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27 July 2016

Banfeko Chief Integrates Agroforestry System Into Aquaculture

Posted in News, Views 567

Banfeko Chief Integrates Agroforestry System Into Aquaculture

The Traditional Ruler of Banfeko Village in the Haut-kam Division, Chief Wotcheu Guy, has incorporated the Agroforestry System into his fish farms in the Village.

This was disclosed during a Tree Transplanting Workshop organized recently by Trees Cameroon in this Division.

Chief Wotcheu said he has planted over 2000 acacia around his fish pond, which he will eventually use to feed the fish and other animals in his compound. The Traditional Ruler said the trees will also serve as a hedge (life fence) against strayed animals.

He said other species like Luceana have been planted around his compound to fight soil erosion and inundation. The Chief was particularly grateful to Trees Cameroon for introducing the project in his community

” I give a big thank to you for bringing the project to this area. I have learned a lot through your training programmes. For instance, I have knowledge of different farming systems like alley copping, life fence, contour faming and farm optimization, which would have forever remained a dream if you did not come to our area. All these will help me generate income for my family” Chief Wotcheu added.

Trees Cameroon Programme Coordinator for Littoral and West, Junie Chamdjou, appreciated the Chief’s initiative. She said more training programmes will be conceived for the communities. As far as tree planting in Littoral and West is concerned, the Project Coordinator indicated that over 40700 seedlings of Acacia and Lucean have been transplanted into 13 farms with more to be planted in the weeks ahead.

27 July 2016

Over 3000 Trees To Be Planted At Bomboko

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Over 3000 Trees To Be Planted At Bomboko

Plans are underway to plant over 3000 seedlings of threatened trees species at the Bomoko Cluster of the Mount Cameroon National Park (MCNP) by The Environment and Rural Development Foundation (ERuDeF). The tree species include Zebrawood (Microberlinia bisulcata) Azobe ( Prunus africana) and Mahogany (Entandrophragma angolensis),

This revelation was made during a meeting, which took place at the conference room of the Park Service.

Aimed at establishing a plan for tree planting at the Bomboko cluster of the Park, the Conservator, Bessong Simon, expressed gratitude to ERuDeF and partner, Fauna and Flora International (FFI) for their enormous supports to the management of MCNP.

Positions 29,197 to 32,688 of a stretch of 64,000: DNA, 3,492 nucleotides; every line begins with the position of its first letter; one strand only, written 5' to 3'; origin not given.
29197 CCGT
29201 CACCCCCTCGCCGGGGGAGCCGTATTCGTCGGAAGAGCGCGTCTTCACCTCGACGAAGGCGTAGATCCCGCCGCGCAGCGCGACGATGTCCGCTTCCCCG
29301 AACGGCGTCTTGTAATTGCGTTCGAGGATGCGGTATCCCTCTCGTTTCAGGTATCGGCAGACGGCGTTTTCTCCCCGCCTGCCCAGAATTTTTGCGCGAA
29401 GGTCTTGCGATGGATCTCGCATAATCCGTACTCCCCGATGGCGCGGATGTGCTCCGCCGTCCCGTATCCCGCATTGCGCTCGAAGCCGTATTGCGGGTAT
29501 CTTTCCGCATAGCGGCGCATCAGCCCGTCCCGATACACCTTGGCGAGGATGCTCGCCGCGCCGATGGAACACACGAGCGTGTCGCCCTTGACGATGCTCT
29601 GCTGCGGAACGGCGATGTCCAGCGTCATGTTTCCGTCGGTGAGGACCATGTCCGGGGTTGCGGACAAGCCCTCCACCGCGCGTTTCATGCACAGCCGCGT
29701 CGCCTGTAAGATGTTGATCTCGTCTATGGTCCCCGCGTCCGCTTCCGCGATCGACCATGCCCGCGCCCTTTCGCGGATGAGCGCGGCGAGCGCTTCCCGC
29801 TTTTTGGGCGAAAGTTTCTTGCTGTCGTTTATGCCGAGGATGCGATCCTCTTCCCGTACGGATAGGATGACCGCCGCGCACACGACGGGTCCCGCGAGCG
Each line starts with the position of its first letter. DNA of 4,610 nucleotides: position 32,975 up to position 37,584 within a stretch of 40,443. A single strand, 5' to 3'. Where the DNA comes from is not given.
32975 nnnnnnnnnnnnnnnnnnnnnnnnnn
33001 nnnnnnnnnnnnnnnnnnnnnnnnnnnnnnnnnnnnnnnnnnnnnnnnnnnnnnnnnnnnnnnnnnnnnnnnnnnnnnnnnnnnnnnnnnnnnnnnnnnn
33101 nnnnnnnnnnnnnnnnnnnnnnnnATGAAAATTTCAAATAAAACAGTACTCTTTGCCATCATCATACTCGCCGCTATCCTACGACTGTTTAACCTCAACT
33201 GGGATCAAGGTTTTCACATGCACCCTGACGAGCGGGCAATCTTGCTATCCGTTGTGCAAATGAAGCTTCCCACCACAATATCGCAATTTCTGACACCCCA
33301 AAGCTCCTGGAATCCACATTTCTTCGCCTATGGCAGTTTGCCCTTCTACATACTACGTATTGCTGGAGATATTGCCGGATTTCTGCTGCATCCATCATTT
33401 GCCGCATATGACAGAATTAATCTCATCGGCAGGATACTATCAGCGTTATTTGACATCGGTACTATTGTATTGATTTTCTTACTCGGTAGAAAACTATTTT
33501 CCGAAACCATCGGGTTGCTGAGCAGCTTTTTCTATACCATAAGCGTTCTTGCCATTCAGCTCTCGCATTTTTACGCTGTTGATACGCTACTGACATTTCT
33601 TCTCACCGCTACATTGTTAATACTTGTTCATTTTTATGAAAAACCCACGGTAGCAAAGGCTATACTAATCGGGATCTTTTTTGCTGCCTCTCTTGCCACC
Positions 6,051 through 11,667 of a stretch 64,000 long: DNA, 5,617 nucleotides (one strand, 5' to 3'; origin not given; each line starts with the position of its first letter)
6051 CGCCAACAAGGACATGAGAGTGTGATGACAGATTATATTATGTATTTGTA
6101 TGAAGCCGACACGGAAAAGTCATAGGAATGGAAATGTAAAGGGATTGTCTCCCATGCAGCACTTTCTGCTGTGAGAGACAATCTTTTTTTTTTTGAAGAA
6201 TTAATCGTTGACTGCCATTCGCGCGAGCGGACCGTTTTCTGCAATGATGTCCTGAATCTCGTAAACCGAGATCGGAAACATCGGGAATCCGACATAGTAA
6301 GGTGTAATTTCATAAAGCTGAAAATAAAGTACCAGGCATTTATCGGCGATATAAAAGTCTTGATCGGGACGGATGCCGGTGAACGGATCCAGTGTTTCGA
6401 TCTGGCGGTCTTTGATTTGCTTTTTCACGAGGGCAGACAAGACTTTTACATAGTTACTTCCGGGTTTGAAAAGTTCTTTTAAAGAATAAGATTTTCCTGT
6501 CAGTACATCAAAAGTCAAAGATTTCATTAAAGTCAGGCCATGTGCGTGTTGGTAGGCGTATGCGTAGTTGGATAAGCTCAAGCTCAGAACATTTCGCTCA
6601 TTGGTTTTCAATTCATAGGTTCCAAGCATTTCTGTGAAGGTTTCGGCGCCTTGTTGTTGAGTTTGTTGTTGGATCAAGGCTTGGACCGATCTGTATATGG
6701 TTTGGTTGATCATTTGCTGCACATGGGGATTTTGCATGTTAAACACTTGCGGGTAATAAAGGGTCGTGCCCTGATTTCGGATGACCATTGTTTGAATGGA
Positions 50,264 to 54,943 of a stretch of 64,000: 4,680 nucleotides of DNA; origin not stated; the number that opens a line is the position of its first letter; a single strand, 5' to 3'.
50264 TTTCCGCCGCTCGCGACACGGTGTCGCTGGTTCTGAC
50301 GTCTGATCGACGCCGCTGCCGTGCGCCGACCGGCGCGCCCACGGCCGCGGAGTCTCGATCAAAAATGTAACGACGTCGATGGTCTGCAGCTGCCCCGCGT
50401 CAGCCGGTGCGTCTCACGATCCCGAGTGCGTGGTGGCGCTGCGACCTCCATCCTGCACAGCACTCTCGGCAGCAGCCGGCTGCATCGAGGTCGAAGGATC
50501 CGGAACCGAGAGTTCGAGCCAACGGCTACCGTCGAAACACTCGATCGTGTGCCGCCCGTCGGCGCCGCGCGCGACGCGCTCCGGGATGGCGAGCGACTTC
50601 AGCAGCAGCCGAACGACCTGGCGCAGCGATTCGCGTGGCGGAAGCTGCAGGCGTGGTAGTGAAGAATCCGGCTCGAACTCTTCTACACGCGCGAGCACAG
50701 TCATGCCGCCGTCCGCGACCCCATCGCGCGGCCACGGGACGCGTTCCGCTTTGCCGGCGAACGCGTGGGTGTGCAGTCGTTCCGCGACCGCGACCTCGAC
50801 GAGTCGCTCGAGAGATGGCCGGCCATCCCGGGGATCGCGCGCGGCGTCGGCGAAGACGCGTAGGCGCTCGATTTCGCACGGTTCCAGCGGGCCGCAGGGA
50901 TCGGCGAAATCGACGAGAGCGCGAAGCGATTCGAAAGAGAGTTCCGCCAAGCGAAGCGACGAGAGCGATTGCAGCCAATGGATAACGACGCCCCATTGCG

“I am grateful for the support ERuDeF and FFI have offered to the management of the park and its peripheral zones. I am particularly grateful for your efforts in planting threatened trees at the borders of the park and the surrounding community forests” the Park Conservator stated.

For ERuDeF to successfully carry out this activity, Mr. Besong recommended that feasibility studies be carried out before planting begins.

“For these trees to be properly planted, it is important to set aside some days to coordinate boundary opening activity in the adjacent communities. The boundaries should be opened 2km apart to facilitate monitoring and avoid fire incidences in the future. Without that, efforts will have been wasted” he advised.

The Conservator was particularly happy with the inclusion of the Pygeum tree at the Buea cluster during the last planting exercise. This is because of its economic benefits to the Park and the adjacent communities. He instructed that the trees be planted 1.5m apart so a hedge could be established in the future. He therefore solicited for financial support for the sustainable management of the trees planted.

The meeting was attended by the Project Coordinator, the Conservator, Bessong Simon and the Head of Monitoring and Research Unit at MCNP, Mbeng Henderson.

By Adeline Tengem

27 July 2016

ERuDeF Departmental Meeting: CEO Hails Directors

Posted in News, Views 562

ERuDeF Departmental Meeting: CEO Hails Directors

Directors of different departments of the Environment and Rural Development Foundation (ERuDeF) have been encouraged to keep up their enormous efforts in contributing to the overall success of the organization. The call was made by ERuDeF President/CEO Louis Nkembi, at the end a two day meeting at the ERuDeF Institute of Biodiversity and Non- Profit Studies (ERuDeF Institute), July12 to 13, 2016.

The meeting was aimed at reviewing the activities of last semester of each department of the organisation and making projections for the future. Each Head of Department presented a semester reports containing a review of last semester and a preview for the next five years.

According to the CEO, ERuDeF is undergoing real transformation in meeting with international standards. While thanking the directors for their shared efforts this far, he encouraged each Departmental Head to coordinate activities at their respective departments so collectively greater achievements will be made.

Louis Nkembi thanked the directors for contributing towards the success of the organization. He told them since the Organization is undergoing transformation, polices will keep changing. He explained that the changes were imperative to upscale the organization to expected heights.

“These changes are not to punish staff but to make the NGO more effective, accountable, efficient and visible to all” Mr. Nkembi added.

During the meeting, each Departmental Head took turns to present work covered for the last six months. They focused on the objectives of the programmes, activities earmarked and successes recorded.

“Over 8million seeds of agroforestry and medicinal species have been distributed. 80 bread fruit seedlings have been distributed in Meme. In Fako, 120 sachets of vegetable seeds were distributed to farmers” Payong Tionou Marquise Prudence, Director of Agroforestry and Agricultural Development (DAgfAD), stated.